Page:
A Train Robber's Revolver

posted on October 4, 2016
legends-in-arms_black-jack-ketchum.jpg
Michael Ives

This notorious outlaw was born in Texas and grew up a cowboy. He later turned to a life of crime and moved to New Mexico in his 30s. There, he continued to run afoul of the law and was involved in numerous train robberies and murders.

By the late 1800s, he had joined the infamous Hole in the Wall Gang. His well-known nickname came about as a case of mistaken identity—another outlaw mistook him for someone else—but the moniker stuck and he became known by this nickname as well.

In 1899, attempting a single-handed train robbery, he was shot and wounded by the conductor. He later faced trial and was convicted of “felonious assault upon a railway train”—the punishment of which was death. After his hanging in Union County, N.M., the law was later changed.

Learn more about this bandit and this Colt revolver that he brandished here. His story is just one of many that are told daily at the the NRA National Firearms Museum in Fairfax, Va.

Latest

Charles L. Cotton
Charles L. Cotton

President’s Column | Ukraine’s Example

For anyone who ever needed proof of how crucial gun rights are to our survival and our safety, I have just two words of advice: Remember Ukraine!

Freedom’s Biggest Movement: Constitutional Carry

I am immensely proud to join with Second Amendment supporters across America in celebrating a major milestone reached in April, when Georgia became the 25th constitutional-carry state.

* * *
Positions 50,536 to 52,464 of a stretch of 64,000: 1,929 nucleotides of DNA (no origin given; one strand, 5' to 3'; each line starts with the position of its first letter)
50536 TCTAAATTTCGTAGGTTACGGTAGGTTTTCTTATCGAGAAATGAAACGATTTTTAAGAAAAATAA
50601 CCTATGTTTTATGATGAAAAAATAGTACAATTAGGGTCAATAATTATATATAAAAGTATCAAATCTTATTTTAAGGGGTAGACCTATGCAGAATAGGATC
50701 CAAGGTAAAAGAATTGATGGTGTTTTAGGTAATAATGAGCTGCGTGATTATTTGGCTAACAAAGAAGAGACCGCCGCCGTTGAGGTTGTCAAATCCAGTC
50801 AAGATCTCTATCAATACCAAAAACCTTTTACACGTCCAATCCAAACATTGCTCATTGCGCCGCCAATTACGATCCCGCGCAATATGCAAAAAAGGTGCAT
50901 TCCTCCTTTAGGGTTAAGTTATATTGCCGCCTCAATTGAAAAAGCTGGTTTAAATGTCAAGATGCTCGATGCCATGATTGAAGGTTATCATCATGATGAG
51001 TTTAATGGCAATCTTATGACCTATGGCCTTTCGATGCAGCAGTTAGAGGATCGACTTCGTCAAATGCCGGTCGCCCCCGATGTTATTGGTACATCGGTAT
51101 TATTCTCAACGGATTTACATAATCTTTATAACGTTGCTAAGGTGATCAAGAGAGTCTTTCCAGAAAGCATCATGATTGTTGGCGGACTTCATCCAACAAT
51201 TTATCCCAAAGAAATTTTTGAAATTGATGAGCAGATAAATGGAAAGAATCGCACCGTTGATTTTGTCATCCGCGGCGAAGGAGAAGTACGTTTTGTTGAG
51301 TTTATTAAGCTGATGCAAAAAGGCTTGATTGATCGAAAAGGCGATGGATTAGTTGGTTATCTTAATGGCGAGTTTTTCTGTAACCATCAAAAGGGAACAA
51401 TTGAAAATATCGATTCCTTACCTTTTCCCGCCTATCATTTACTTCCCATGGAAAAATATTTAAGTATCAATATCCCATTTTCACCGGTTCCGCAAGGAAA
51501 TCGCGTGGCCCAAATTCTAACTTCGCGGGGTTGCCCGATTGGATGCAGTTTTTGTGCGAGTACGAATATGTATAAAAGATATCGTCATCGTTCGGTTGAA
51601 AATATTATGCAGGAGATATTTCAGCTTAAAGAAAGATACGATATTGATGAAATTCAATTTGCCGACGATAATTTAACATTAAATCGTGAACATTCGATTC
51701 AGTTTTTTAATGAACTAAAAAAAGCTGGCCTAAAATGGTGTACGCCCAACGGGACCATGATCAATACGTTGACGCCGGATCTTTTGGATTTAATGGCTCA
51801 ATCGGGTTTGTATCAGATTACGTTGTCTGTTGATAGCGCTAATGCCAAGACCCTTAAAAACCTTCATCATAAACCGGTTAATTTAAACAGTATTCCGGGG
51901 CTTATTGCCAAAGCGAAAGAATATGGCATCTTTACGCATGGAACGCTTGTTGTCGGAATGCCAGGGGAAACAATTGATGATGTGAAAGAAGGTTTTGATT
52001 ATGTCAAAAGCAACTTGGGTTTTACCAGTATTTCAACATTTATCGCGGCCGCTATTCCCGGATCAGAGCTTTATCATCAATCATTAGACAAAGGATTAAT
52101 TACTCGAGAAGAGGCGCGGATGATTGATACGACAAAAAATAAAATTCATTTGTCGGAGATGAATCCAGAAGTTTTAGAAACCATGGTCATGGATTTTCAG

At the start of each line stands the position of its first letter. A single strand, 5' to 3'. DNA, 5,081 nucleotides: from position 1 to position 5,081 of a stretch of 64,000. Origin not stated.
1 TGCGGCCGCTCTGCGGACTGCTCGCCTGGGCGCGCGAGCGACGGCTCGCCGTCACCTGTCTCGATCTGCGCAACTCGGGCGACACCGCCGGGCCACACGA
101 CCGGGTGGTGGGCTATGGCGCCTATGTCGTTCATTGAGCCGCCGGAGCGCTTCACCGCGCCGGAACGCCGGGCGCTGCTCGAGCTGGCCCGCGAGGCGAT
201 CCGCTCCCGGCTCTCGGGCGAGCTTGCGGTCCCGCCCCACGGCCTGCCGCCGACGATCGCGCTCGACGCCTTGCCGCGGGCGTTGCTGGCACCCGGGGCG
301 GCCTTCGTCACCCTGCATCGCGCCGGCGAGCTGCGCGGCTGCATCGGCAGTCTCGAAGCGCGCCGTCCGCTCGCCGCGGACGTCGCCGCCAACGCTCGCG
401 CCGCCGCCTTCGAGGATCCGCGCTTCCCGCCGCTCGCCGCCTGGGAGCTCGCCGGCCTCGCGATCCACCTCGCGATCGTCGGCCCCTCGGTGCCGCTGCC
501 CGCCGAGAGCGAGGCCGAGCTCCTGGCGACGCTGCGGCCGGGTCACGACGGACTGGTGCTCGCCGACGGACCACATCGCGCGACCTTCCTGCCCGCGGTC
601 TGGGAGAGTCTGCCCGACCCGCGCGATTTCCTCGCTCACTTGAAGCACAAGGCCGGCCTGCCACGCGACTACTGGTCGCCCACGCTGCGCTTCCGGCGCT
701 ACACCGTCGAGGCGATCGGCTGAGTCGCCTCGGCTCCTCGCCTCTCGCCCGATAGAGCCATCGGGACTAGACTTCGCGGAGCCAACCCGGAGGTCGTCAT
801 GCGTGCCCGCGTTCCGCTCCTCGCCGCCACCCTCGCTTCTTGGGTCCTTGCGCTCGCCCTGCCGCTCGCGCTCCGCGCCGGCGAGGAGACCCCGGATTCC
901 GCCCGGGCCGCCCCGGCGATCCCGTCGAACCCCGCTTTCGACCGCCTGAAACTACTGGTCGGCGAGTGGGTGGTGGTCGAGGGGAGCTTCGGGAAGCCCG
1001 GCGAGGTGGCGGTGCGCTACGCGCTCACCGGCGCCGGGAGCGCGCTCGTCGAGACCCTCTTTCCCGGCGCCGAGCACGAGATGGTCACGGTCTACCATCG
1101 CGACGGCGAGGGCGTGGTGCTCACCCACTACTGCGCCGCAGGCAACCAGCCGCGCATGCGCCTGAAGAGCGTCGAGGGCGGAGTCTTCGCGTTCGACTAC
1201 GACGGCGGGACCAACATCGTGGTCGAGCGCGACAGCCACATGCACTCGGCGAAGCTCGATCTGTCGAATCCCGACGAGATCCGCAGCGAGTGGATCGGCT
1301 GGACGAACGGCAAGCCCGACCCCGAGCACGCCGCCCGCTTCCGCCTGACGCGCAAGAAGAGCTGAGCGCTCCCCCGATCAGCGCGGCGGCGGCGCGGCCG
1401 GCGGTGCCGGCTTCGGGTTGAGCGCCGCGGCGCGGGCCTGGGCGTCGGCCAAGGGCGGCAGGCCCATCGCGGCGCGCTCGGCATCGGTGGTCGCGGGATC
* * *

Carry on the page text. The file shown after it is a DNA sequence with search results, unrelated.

Standing Guard | 151 Years Strong!

With the NRA now over 150 years old, it's no overstatement to say that the vision, initiative and determination shared by you, me and millions of our fellow members have fueled the greatest restoration of freedom this nation has ever seen.

President Donald J. Trump to Address NRA Members at the 2022 NRA Annual Meetings and Exhibits

The former president will headline a star-studded cast of political heavyweights at the NRA Annual Meetings in Houston, Texas.

Court Rules That 18-21 Year Olds Also Have Constitutional Rights

Here's what a recent ruling from the Ninth U.S. Circuit Court of Appeals means for 18-21-year-olds' constitutional rights.

Gun Owners Spent $15 Billion on What?

Firearms and ammunitions purchases go a long way towards conservation efforts and so much more.



Get the best of America's 1st Freedom delivered to your inbox.